What I've grown not to like about the Free is that I don't think they have gone far enough. Don't get me wrong, I used to love my Free's. And I still think they are a pretty good introductory shoe for someone interested in moving into the "barefoot" training world. But at this point in the game, I feel that they still have way too much support and way too much of heel drop. In case you aren't familiar with that term, it refers to the height difference between the heel and the forefoot of a shoe. Basically, most shoes are essentially some version of a "high heel". And the higher the heel, the more problems tend to arise and be masked by the shoe. I prefer a "zero heel drop" as I'll get into later.


Next up on the shoe review is the Vibram FiveFinger. This is the shoe which was featured in "Born to Run" and has really become popular. If you don't know what I'm talking about, I'm sure you will recognize the footwear in this picture below.


Ah yes, the dreaded "Toe Shoe". To my knowledge the original, the Vibram FiveFingers have been around before they became rather popular because of the book. I know I was wearing them long before Mr. McDougall published his best seller.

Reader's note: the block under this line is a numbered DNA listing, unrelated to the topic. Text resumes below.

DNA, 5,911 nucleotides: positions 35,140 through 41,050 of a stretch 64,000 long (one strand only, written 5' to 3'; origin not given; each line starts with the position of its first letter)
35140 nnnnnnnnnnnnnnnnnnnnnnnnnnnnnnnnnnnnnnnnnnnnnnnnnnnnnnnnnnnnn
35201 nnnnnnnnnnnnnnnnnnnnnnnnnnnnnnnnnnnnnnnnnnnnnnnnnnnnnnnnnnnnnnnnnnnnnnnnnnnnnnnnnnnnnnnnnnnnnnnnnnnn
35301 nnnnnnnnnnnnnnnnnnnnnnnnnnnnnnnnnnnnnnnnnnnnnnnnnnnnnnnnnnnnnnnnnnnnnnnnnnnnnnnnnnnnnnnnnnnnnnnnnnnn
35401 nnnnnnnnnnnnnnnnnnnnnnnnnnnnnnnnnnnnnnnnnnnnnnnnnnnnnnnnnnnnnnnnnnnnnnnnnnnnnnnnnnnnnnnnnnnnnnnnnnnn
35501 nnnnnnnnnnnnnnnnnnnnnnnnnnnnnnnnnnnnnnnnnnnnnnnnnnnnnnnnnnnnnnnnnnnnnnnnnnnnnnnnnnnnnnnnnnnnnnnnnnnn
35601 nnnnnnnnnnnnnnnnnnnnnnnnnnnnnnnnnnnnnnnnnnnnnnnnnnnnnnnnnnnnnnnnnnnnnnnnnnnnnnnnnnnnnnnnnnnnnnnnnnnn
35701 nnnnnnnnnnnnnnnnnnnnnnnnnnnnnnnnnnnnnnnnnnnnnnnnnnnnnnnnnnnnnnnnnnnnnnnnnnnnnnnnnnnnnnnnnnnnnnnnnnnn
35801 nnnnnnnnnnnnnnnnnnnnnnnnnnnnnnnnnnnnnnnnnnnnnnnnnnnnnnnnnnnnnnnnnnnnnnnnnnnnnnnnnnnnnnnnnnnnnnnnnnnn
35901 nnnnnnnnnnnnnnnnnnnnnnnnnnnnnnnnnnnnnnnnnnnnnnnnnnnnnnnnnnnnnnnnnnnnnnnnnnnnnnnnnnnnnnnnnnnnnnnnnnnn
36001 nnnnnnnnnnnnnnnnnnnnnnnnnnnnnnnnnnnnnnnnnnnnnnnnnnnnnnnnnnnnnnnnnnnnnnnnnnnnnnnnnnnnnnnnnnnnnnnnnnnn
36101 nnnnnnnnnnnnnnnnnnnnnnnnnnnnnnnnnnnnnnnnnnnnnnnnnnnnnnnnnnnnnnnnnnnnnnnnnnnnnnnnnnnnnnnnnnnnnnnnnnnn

The brand features many different models, ranging from the ballet-slipper-looking "Classic", to the leather-boot-style "Bormio". While the thickness and stiffness of the soles vary to some degree, even the "beefiest" Vibram FiveFinger is about as close as you can get to barefoot without being barefoot. These shoes are designed to be essentially a bit of rubber traction hugging the bottom of your foot, allowing it to move, feel, and react the way it was meant to.

I will admit my bias here; I love the Vibram FiveFinger shoes. Sure, they can get pretty stinky if you don't wear socks, and they take a some getting used to the look. But to me, this is the ultimate "barefoot" shoe. There is no heel drop, they are extremely mobile, and while there has been some debate about the positive or negative effects of the individual toes on "inter-toe-proprioception", I think the real benefit from separating the toes comes from forcing the foot to spread out.

As for real world training experience, not only have I worn this shoe for the better part of the last 5 years in my own training, but I had my entire team of collegiate women's basketball players train in them for about two years while in my former position. They were incredibly well recieved, and I feel the ability to train "barefoot" was a significant peice of the puzzle in decreasing injuries with this team.